It is my hope that the title of this episode will help Moody Blues fans stumble upon this blog by accidently spelling the title of their 1970 chart topping album wrong. Having explained this to you, the pun no doubt becomes a lot less funny, nevertheless in this episode I do intend to answer a Question Justin Hayward never got round to asking: ‘What’s the best way to fill my wagons?’
From the last two episode you will probably conclude that I ‘lost the bottle’ to build my own buildings and elected to buy pre made ones. You can do this with wagon loads – buy pre made, however it is not my intention to completely cheat my way through this project so here’s a little idea I picked up from the excellent www.newrailwaymodellers.co.uk
(If you haven’t already visited this site, give it a look in, it offers a lot of advice for beginners like me) on making your own wagon loads.
How Is It that we need to ‘make’ a load?! – I hear you say. Why not just load up with lose scatter?
Yes, this is a cheap, easy and very athletically pleasing solution. However, what if the train derails? What if you accidently knock the wagon? You’re going to create a mess of miniature aggregate all over your layout. Not to mention the extra weight you will be adding to the train…
So here’s an idea to fake it. (OK so a little cheating will be involved today). The principle follows that of buying your own load. Making it look like there’s more contents than there actually is…
Start by measuring out your wagons dimensions and cutting a piece of card to this size. Doesn’t have to be special card, I’ve used a piece of Kellogg’s finest. In fact I’ve glued two together for a bit more rigidity. This will form the base of your load.
Next up, add some smaller pieces of card to the load base. This will help raise the load up to make the wagon look full.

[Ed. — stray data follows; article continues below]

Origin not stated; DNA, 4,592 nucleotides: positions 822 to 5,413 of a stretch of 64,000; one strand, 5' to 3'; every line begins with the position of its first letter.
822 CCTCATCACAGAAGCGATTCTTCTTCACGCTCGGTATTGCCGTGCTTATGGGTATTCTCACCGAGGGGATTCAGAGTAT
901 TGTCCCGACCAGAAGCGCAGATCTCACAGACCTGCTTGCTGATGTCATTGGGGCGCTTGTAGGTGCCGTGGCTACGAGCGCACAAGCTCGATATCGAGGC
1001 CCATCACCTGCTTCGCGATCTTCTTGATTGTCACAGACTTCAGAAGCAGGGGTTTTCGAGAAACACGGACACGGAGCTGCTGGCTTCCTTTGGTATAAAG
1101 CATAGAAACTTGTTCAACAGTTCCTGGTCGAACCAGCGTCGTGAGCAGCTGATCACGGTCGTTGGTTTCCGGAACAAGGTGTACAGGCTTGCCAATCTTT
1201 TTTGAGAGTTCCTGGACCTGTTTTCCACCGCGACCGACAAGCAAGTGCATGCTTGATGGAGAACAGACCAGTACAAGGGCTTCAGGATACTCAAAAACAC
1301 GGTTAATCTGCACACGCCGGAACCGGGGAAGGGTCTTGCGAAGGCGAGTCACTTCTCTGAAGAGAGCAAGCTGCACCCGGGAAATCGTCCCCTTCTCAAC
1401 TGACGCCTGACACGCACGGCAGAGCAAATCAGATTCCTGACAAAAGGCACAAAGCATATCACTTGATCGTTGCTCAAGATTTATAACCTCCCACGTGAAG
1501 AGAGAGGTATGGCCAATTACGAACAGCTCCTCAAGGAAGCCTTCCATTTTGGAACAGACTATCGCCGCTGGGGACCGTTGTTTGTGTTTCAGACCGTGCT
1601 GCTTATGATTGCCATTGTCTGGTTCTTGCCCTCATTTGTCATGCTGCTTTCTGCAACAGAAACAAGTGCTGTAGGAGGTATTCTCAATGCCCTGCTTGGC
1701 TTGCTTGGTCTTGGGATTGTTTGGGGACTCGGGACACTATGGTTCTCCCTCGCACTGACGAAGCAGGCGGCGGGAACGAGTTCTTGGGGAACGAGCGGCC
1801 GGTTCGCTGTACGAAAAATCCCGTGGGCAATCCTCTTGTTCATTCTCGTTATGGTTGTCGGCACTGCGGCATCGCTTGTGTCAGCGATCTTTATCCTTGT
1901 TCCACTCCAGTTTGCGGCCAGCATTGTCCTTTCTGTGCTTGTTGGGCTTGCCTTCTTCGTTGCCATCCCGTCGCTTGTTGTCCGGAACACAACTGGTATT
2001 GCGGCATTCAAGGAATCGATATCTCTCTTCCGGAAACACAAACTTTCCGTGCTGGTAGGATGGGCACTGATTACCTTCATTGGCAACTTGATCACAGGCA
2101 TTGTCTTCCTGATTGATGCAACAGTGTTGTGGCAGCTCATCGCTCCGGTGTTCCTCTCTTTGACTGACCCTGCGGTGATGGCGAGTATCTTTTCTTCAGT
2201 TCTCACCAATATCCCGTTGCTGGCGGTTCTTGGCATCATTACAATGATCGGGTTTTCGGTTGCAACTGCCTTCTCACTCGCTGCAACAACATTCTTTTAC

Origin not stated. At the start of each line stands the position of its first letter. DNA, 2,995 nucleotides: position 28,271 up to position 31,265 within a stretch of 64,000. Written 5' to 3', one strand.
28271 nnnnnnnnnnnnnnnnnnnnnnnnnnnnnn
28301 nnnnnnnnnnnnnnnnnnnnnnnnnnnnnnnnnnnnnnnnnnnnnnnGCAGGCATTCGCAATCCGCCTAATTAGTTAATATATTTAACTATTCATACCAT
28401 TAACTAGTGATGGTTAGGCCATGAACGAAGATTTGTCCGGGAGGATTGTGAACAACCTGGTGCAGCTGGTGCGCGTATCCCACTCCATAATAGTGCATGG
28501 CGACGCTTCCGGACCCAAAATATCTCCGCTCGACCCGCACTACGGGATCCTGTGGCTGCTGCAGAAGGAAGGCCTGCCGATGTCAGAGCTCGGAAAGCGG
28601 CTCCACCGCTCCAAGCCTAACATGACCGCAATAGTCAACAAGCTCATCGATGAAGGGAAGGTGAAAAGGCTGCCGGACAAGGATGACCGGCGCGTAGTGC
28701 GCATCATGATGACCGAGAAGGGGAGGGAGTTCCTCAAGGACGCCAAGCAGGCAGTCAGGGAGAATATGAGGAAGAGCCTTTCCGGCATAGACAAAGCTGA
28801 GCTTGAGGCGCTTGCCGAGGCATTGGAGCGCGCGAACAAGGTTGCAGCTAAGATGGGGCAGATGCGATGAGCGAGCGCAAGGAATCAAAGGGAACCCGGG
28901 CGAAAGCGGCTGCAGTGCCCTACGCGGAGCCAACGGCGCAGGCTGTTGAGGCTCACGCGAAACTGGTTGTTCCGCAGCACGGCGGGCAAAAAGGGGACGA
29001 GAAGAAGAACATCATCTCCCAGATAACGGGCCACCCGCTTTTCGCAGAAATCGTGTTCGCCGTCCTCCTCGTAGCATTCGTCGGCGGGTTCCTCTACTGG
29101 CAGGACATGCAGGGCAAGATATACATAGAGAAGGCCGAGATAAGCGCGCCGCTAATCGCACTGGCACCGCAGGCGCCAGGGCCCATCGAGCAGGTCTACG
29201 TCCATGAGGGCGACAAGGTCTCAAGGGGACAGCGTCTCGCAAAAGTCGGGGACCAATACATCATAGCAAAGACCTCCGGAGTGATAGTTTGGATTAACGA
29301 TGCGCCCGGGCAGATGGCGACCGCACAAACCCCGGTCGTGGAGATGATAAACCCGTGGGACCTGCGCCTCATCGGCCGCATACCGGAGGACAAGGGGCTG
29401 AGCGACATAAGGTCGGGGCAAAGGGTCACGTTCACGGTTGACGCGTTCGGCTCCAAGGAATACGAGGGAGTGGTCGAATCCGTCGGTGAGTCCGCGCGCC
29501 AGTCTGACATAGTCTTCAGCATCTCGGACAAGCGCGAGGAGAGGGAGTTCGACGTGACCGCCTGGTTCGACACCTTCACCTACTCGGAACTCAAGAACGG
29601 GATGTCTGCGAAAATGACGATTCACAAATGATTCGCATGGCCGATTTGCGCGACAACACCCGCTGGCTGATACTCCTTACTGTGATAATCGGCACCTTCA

A work in progress….
Add some glue and go nuts with some aggregate. It’s Up To You what you use here, I’ve gone with some spare ballast (hence title) scatter which I intend to use in the near future for my layout. You may also want to add a layer of glue over the top almost immediately using my afore mentioned pipette method to really help the ballast stick.
Go ahead and leave it to set/dry over night or over an equally large period of time.
And here we have the wagons ‘full’ with ballast load. I found I had to trim the card again as it must’ve soaked up the quantity of glue I used like a sponge. Actually, I say ‘full’ – it could benefit from being raised up a tad – but that’s the beauty you can adjust as required whereas purchasing readymade alternative won’t allow this (easily).
You get The Ballance of low weight, cheapness (It only cost me £1.99 for a big ol’ bag of ballast scatter – of which I’ve used only a very tiny amount here) and something which looks good. In fact I think this looks better than a bought option as, well it’s real aggregate!
In the next Episode ‘Every Good Boy Deserves Fish Plates’ we’ll look at a an issue regarding track power and isolation…